all rights reserved 2006 Greg Allikas

Cattleya percivaliana is a species of the Venezuelan Andes and is found mostly
in Trujillo state but also neighboring states of Lara and Merida.
It can be found between the elevations of 4000-6500 feet (1200-2000m).

Cattleya percivaliana grows both on trees and on rocks. 
At higher elevations it can be seen growing on steep rock faces.

Sometimes it can be found growing among grasses and low shrubs as a lithophyte.
Often, it has the company of other orchids such as epidendrums and sobralias.

Cattleya percivaliana plants are smaller than some other labiate cattleyas
and the flowers usually have a nice full shape.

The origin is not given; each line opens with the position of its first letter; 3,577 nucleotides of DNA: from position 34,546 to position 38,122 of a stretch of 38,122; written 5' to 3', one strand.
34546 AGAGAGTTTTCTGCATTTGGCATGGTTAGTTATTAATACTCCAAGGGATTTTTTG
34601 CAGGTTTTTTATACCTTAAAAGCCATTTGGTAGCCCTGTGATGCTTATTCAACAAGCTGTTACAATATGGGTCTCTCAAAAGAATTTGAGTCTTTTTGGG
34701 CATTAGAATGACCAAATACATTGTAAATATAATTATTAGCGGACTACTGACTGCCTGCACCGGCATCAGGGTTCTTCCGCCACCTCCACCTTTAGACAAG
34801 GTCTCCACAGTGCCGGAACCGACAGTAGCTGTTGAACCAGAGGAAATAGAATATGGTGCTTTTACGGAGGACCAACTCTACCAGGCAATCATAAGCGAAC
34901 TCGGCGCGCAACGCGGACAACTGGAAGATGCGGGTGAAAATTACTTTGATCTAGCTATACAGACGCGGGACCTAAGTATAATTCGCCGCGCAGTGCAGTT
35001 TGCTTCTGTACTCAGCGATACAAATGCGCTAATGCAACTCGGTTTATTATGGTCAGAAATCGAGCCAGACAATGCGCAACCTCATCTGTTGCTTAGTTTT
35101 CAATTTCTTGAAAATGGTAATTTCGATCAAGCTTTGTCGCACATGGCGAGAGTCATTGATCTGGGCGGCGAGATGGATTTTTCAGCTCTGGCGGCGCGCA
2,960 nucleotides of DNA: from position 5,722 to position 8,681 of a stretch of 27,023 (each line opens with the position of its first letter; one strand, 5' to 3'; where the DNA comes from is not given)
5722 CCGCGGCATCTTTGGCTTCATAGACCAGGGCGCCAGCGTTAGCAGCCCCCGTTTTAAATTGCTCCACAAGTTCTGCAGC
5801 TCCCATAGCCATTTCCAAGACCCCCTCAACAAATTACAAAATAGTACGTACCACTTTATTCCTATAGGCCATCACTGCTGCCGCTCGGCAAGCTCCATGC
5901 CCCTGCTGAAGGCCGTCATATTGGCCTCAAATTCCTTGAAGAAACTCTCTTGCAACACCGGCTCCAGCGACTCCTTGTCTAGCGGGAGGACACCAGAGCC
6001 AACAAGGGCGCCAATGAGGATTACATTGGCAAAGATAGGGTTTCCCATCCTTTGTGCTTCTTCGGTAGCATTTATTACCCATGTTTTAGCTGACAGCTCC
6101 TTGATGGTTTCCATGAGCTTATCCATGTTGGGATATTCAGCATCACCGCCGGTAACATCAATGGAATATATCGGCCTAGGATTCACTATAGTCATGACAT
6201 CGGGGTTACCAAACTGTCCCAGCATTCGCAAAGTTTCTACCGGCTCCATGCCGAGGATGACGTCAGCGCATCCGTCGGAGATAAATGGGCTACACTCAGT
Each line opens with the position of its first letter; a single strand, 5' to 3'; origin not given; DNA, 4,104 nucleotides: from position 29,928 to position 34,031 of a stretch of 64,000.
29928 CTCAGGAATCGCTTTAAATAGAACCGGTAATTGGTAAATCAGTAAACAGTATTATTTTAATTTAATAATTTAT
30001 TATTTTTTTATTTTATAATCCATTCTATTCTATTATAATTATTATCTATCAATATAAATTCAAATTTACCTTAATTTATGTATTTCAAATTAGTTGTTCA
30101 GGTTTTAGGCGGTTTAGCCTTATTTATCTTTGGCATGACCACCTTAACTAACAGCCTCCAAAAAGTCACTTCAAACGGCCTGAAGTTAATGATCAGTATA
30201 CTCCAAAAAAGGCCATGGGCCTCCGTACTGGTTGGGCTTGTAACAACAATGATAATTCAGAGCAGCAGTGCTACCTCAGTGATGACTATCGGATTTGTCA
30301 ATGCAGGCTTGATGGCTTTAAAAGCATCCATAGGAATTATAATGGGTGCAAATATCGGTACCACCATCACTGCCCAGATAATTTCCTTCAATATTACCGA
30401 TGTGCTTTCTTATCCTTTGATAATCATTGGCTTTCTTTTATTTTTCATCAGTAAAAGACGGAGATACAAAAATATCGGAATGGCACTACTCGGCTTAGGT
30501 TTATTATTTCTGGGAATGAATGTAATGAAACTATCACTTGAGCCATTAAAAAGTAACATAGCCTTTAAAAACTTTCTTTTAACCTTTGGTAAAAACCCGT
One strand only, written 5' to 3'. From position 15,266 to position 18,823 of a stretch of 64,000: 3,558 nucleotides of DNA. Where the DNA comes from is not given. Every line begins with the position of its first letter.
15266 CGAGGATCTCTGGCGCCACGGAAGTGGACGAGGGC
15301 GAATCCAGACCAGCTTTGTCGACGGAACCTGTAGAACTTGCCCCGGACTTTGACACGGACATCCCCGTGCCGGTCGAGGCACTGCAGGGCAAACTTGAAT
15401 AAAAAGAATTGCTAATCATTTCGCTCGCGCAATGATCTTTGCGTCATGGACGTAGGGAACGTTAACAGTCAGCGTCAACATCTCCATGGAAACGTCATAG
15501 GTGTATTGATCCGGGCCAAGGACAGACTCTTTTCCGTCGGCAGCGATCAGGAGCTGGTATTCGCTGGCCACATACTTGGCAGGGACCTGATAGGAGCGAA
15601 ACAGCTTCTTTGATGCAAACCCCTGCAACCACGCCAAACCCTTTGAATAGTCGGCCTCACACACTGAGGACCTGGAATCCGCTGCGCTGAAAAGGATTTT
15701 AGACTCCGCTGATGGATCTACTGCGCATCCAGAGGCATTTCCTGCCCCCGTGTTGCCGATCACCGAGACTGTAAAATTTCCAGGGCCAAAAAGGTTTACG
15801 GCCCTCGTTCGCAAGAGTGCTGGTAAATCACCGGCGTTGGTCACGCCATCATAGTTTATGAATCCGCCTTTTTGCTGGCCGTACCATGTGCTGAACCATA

There are several desirable color forms of C. percivaliana besides the typical lavender.
This is the well known semi-alba type, 'Carace'. Other colors are coerulea and albescens. 
'Summit' is probably the most famous dark lavender 'perci'.

Here is the famous tree in Paramo de Sisi where the first 'Carace' 
was placed by the late Rafaelito Canizales' mother many years ago. 
Nobody knows exactly where the original plant was collected.
All semi-alba C. percivaliana come from that plant. The plants
in the foreground are what remains of Rafaelito's collection. 

Some of the other orchids that can be found growing in the same area as 
C. percivaliana are Epidendrum secundum, which also occurs in other colors.

Epidendrum unguiculatum has pendant panicles of greenish-yellow flowers. 
Here it is growing on a rocky road cut.

Sobralia violacea is a widespread species with flowers that range from 
lavender blue to almost white. 

People who live in areas where these fabulous cattleyas grow tend to 
take them for granted. Here we see C. percivaliana growing on a rooftop in Carace.


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